newbie with a broody hen

Discussion in 'Incubating & Hatching Eggs' started by nandbumblebee, Apr 16, 2012.

  1. nandbumblebee

    nandbumblebee New Egg

    3
    0
    7
    Apr 16, 2012
    I am super excited that one of my hens is broody however I have three problems and I'm hoping someone can help me out. 1. She keeps taking all the other hens eggs. I have several nesting boxes however, all my hens lay in the same box. They will try to pile two or three in the box when they need to lay, rather than just using one of the empty ones. The broody hen is now sitting in the favorite box and everyone else just keeps laying around her. She takes their eggs with the unfortunate result that she cannot care for as many eggs as she has and they all at one time or another are exposed to cold weather.
    Problem numero dos is that the other hens eat the eggs that she is trying to sit on if they get the chance. We have lost several eggs already this way. I have tried to solve both these problems by moving her into a temporary coop by herself, but this has just led to problem number three:
    When she is moved to a different place, nest and all, she immediately abandons the eggs she has been sitting on and becomes very upset trying to find a way back to the rest of the flock. Any suggestions? This hen has hatched eggs before but she didn't belong to us at the time, I know she can do it though.
     
  2. geepy

    geepy Chillin' With My Peeps

    Feb 24, 2009
    central FL
    You could put her in a dog crate with the eggs, at night. The smaller the space the less they will freak out. It has worked for me in the past.
     
    Last edited: Apr 16, 2012
  3. Spangled

    Spangled Chillin' With My Peeps

    866
    89
    158
    Jan 12, 2012
    Serenity Valley
    Those are all standard issues with broodies. The usual solutions are:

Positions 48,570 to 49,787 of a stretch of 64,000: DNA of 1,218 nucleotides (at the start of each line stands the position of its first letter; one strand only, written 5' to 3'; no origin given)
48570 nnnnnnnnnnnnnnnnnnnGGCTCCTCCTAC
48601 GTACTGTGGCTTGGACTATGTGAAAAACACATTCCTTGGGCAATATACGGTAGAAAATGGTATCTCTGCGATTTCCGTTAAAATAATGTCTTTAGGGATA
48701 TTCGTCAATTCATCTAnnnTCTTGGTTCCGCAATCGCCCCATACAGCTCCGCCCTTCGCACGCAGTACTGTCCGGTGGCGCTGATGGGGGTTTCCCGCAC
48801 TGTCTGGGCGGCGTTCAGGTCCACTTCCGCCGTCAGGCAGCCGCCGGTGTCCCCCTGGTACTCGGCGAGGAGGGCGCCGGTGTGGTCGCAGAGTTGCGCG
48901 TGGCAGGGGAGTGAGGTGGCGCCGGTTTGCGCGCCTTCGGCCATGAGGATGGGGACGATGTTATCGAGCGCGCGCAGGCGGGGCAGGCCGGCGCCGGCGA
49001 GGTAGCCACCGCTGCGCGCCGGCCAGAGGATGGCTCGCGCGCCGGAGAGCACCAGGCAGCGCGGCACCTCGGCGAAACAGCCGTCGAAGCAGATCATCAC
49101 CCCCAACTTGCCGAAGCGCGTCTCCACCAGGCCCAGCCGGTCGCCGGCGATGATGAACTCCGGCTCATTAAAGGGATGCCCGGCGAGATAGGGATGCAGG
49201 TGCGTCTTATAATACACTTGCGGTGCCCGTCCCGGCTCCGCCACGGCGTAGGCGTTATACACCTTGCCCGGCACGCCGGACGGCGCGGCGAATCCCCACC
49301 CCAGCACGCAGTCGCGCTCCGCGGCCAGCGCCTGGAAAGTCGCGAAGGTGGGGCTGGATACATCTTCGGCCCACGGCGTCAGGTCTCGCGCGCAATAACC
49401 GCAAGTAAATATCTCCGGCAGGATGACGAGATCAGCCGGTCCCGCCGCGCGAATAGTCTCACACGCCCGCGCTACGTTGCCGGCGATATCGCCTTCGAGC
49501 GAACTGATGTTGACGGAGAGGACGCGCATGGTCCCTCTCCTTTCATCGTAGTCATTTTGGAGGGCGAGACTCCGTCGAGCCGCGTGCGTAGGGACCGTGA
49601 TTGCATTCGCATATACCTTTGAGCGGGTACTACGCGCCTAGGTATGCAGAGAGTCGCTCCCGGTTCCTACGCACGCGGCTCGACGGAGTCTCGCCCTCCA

1) Separate her. When putting her in new nest, give her some eggs you don't need or some fake eggs to set on while she settles in to her new place.

    2) This problem solves itself when you separate your hen from the other chickens.

    3) As geepy mentioned, a small space will help her stay on the nest and not walk around trying to get back to her other nest. In my experience (4 broodies this season and others before this--and there are so many variables), the small space needs to be big enough for a nest and a similarly sized area for her to get up and relieve herself plus room for a chick waterer and small dish of feed. She'll drink out of the chick waterer. We use the pint jar kind. We have a wooden box with two separate doors on the front with one having hardware cloth (tiny wire mesh) over it. It's the broody's window during the day, but it shuts at night. This box is on the darkest side of the chicken coop so that she can see, but can also be soothed by the dimness instead of agitated by the harsh light of day. If you move from her nest in the coop onto her new eggs and nest in the evening after dark, she should be settled by her second morning in the wooden box. (If she hasn't settled by her third morning, she's probably not going to this time. Let her go back to her coop.) If she does settle, then a couple of nights later, you can put in the eggs you've recently collected. Play the rest by ear. If she's had chicks before, then eventually it will work out. I'm wondering what the set up was that she used prior to this to hatch her eggs. She'd probably do well if it could be duplicated.

    Sorry for mentioning stuff you already understand. I couldn't figure out how to explain it without also mentioning many of the obvious bits that you already obviously know and understand.

    Oh, and don't get discouraged. Sooner or later, it will work out. The dog carrier, latched and covered on two or three sides to keep the light levels low, would be something I'd try if I didn't have a couple broody boxes.
     
  4. nandbumblebee

    nandbumblebee New Egg

    3
    0
    7
    Apr 16, 2012
    Thanks for the tips, I was getting discouraged. I will try that!
     

BackYard Chickens is proudly sponsored by